A Study on the Effective Paths of Enhancing the Speaking Competence of German-learning College Students in Mainland China


Research Paper (postgraduate), 2021

9 Pages, Grade: 1.0


Excerpt

A Study on the Effective Paths of Enhancing the Speaking Competence of German-learning College Students in Mainland China

He Bailing

English has long been a global language and it is also a compulsory subject in primary and middle schools and colleges and universities in Mainland China. Yet, with the deepening of China's reform and opening up, the demand for new second and third foreign languages has considerably increased. Given Mainland China's increasingly harmonious relations with Germany, Austria and Switzerland, the demand for German-speaking talents has been growing. Correspondingly, the (Chinese) National Entrance Examination for Postgraduates has included a German test as one of the foreign language tests, and the Chinese Ministry of Education has included German in the high school curriculum since early 2018. As learning English is compulsory in Mainland China, most German learners have studied English for at least six years before learning a second foreign language and most German learners are college students. Yet, because of the differences between the Chinese language and the English and German languages, the college students encounter more difficulties than the Indo-European language speakers do while learning English and German. Furthermore, foreign language learners in Mainland China often find reading and writing easier than listening and speaking.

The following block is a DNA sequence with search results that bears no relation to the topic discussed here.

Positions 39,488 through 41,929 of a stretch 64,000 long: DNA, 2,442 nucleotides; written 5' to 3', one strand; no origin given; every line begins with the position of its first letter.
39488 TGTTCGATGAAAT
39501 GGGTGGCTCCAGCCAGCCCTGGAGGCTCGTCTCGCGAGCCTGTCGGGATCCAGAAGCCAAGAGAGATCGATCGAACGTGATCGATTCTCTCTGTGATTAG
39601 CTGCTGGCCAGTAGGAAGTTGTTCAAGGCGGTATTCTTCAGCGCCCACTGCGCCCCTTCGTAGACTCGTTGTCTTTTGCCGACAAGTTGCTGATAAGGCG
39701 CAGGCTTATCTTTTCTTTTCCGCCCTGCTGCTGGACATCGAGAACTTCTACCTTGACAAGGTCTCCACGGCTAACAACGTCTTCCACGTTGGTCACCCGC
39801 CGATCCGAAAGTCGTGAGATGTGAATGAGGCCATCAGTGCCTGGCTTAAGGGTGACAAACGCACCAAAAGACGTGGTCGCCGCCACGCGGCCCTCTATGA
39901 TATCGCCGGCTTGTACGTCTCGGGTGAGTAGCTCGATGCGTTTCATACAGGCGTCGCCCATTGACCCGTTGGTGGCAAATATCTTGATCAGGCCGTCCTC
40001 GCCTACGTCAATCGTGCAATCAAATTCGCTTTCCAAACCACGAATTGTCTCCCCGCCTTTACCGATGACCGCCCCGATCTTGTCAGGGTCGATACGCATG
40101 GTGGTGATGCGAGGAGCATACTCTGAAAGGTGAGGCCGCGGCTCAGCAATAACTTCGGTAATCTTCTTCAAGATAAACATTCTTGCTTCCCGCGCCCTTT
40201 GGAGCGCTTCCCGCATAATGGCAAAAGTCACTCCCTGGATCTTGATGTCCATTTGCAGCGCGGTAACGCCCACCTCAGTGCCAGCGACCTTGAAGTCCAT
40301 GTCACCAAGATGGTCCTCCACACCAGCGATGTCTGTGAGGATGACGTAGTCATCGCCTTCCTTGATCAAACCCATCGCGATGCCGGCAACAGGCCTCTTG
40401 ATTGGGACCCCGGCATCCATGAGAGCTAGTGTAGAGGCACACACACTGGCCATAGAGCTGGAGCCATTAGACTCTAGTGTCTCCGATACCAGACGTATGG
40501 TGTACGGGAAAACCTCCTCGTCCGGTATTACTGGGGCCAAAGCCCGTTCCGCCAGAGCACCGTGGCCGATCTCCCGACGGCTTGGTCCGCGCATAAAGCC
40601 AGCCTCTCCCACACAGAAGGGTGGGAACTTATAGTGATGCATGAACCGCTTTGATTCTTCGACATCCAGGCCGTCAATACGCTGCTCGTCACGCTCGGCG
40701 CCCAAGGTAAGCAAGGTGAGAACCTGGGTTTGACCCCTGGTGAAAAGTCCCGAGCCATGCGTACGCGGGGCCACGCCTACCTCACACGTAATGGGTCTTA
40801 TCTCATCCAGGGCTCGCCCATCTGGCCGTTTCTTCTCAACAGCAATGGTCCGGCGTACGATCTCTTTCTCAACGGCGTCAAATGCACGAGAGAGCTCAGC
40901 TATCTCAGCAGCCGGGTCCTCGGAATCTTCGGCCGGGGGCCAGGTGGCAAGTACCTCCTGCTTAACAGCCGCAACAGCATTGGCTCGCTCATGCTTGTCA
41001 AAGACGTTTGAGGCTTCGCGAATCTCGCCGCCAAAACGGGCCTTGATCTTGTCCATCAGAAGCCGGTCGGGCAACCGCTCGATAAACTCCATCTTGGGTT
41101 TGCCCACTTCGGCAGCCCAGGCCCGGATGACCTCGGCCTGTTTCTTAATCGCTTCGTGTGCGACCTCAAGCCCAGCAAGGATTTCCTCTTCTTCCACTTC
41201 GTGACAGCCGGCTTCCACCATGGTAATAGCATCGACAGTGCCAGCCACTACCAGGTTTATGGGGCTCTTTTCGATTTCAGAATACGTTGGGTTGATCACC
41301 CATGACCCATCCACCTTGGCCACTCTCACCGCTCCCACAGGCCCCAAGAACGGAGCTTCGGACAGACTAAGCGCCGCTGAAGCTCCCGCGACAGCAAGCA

As a result, this study will address how English learning causes positive transfer in the speaking competence of German-learning college students in Mainland China.

Research Hypothesis and Objectives

- Research Hypothesis:

English learning has positive impacts on the speaking competence of German-learning college students in Mainland China.

- Research Objectives:

1. Find out the effective paths of enhancing the speaking competence of German- learning college students in Mainland China
2. Find out the phonetic and phonological, lexical, and grammatical similarities between the English and German languages.
3. Find out how these similarities help college students learn German more effectively
4. Find out how the positive transfer is realised with the factors above.

Literature Review

Third Language Acquisition

Language transfer refers to the influence of the language to be acquired on the current acquired language caused by the similarities and differences between languages (Dictionary.apa.org.). Britta Hufeisen (1998) gives a definition of a third language in Tertiärsprachen-Theorein, Modelle, Methoden (Tertiary Languages-Theories, Models, Methods), “a third language is a second foreign language acquired in chronological order after the acquisition of the first one” (p. 169).